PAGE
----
Christians and transgender activists alike are upset about a new road-safety campaign by the South Australian government featuring a so-called “hairy fairy.”
The ads feature the Hairy Fairy, “a fictional character who helps drivers recognize moments when they may be tempted to speed and encourages the avoidance of situations that could ‘get hairy,’” according to the Motor Accident Commission’s website.
The ad begins with a hirsute, long-haired man sitting on a fallen tree in a misty forest grove, wearing only a tutu and caressing a white rabbit. “Oh, hello, I’m the Hairy Fairy from Speedalot,” he says. The Hair Fairy then magically appears in various drivers’ backseats while instructing viewers on the dangers of speeding.
Critics are outraged. “Apart from the tutu and work boots,” the Hairy Fairy bears an uncanny resemblance to Jesus, says one Change.org petition decrying the campaign as offensive.
“This represents a gross misappropriation of a revered religious figure of western civilization, a person of significance to practicing and non-practicing Christians in Australia,” the petition continues.
The ad also drew criticism on the Motor Accident Commission’s Facebook page.
“Imagine if these morons used an image of Mohammed,” one Facebook commenter complained. “If you’re white, though, and follow any other religion, they you’re fair game.”
Another commenter also offered that comparison, writing, “I wonder what outrage would be caused if we chose to dress Muhammad in a pink tutu and plaster him all over our advertising media.”
It’s not just religious people who have been offended by the ad. Other Australians complained that it’s not gender-inclusive or sensitive to the trans community.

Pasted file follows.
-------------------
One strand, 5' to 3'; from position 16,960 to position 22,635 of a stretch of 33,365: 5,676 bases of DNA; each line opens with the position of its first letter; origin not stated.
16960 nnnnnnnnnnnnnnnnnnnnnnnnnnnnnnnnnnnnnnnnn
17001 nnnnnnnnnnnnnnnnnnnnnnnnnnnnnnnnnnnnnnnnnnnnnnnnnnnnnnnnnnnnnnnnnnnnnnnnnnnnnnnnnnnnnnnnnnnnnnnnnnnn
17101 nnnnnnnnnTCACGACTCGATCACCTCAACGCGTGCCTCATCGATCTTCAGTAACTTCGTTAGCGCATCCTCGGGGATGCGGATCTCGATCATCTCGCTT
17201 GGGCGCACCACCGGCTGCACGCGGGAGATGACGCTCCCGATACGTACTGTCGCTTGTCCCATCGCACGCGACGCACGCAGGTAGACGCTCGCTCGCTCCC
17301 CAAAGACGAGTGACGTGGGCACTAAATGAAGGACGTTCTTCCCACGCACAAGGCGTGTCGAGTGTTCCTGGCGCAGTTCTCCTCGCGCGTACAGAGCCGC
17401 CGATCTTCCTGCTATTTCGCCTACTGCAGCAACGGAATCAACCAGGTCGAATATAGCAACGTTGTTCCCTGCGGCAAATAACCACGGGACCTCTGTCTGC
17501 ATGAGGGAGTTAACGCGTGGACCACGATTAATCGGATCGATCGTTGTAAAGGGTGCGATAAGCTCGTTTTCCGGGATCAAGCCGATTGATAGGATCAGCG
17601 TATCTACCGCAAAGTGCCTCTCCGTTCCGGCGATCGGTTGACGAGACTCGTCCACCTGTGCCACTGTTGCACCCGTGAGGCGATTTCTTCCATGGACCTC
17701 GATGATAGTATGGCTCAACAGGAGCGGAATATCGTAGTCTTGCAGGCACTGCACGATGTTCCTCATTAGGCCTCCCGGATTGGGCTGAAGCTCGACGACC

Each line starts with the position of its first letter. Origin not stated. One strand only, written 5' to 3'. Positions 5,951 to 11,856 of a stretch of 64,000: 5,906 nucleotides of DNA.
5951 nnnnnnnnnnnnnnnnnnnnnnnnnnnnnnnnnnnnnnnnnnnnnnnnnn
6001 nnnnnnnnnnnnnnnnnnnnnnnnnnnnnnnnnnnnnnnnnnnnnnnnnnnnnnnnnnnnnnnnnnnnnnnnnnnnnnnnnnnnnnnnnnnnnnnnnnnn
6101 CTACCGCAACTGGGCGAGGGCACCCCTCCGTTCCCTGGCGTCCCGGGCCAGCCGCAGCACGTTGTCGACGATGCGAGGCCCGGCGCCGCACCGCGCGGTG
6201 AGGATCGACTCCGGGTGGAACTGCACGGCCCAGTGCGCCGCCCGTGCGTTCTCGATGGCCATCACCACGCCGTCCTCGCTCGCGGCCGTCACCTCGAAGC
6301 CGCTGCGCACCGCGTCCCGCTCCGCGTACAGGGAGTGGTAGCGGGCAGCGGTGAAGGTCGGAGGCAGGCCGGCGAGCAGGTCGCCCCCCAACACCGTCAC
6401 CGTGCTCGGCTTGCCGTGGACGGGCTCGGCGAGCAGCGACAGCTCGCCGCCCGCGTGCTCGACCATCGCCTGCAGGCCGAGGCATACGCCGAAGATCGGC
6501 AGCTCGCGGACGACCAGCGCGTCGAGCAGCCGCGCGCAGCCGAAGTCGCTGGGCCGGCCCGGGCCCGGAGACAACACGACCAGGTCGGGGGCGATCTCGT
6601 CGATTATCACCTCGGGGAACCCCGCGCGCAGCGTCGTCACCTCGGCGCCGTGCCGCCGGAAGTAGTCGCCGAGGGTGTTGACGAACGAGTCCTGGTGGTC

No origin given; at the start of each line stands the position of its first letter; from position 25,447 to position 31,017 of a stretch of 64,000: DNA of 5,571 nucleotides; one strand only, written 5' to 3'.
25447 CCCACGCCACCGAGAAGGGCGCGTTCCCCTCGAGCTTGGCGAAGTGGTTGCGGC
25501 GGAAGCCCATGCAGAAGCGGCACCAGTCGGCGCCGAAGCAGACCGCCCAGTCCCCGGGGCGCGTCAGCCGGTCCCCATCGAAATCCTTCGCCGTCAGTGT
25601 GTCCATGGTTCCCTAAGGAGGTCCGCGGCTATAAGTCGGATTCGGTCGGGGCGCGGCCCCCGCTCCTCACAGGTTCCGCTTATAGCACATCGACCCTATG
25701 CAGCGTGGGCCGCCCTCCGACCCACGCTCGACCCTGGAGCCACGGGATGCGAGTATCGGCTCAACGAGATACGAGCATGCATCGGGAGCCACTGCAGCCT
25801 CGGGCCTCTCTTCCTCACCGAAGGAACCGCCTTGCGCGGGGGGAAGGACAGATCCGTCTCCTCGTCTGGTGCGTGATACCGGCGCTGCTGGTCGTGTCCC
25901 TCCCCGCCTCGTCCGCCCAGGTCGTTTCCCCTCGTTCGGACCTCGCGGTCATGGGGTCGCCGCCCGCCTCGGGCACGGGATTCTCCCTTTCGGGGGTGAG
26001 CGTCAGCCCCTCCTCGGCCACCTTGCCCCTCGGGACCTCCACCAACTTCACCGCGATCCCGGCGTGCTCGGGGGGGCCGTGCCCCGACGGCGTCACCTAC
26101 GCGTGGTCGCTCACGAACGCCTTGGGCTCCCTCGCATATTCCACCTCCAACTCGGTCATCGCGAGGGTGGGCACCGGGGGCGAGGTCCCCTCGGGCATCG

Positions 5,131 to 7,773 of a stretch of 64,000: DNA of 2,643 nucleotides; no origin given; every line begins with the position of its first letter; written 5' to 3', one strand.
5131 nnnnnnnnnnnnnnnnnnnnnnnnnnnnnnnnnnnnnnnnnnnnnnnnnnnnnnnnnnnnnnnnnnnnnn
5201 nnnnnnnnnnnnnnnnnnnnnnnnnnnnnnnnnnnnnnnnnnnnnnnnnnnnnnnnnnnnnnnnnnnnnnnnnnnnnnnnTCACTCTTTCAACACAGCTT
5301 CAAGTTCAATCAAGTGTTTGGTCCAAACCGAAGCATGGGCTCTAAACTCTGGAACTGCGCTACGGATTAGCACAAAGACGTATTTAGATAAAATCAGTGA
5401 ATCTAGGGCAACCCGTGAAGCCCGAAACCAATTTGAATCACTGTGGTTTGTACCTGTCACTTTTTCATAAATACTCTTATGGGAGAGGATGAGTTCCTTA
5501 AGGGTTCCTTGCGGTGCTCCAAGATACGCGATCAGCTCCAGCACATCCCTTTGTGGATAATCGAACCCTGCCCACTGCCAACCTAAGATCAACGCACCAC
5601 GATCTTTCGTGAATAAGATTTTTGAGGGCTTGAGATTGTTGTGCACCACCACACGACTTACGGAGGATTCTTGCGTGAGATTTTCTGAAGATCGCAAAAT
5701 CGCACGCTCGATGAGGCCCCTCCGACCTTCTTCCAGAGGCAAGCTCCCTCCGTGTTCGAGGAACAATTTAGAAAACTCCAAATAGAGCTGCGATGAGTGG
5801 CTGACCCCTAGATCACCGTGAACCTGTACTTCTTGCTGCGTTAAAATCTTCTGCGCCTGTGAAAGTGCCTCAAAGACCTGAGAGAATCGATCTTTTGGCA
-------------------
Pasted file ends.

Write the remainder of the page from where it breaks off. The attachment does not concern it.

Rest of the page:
On Facebook, one user bemoaned how the ads “denigrate men who display feminine characteristics… using the word ‘fairy,’ which is an old-fashioned slur.”
“Wow, I love how transphobic this is,” another commenter wrote. “I wish there was nothing normal about using a cheap gender gag to make a point, but unfortunately I appear to be wrong.”
Other commenters described it as “the worst campaign ever,” “strange and confusing,” “offensive to my religion,” “disgusting and totally inappropriate,” “fecking stupid” and “a waste of taxpayer money.”
Several people submitted formal complaints about the Hairy Fairy to the Advertising Standards Bureau, the self-regulation system for Australian advertisers.
One complaint said the ad relied “on the trope of a man wearing a skirt as a point of absurdity [and] encourages the audience to laugh at this image and in turn belittles, and encourages discrimination against, gender diverse people, particularly transwomen and trans feminine people.” Another said the ad “normalizes trans-misogynistic discrimination in the community.”
Others thought it was gender-discriminatory “against men by only depicting males as bad drivers.”
So serious were many of the complaints that the Advertising Standards Bureau examined whether the Hairy Fairy ads constituted discrimination.
In a nine-page decision released earlier this month, the Board concluded that the Hairy Fairy “was most likely to be seen as a humorous depiction of a hairy man in an unusual fantasy situation,” concluding that the ad did not discriminate against or vilify anyone based on religion, gender or physical characteristics.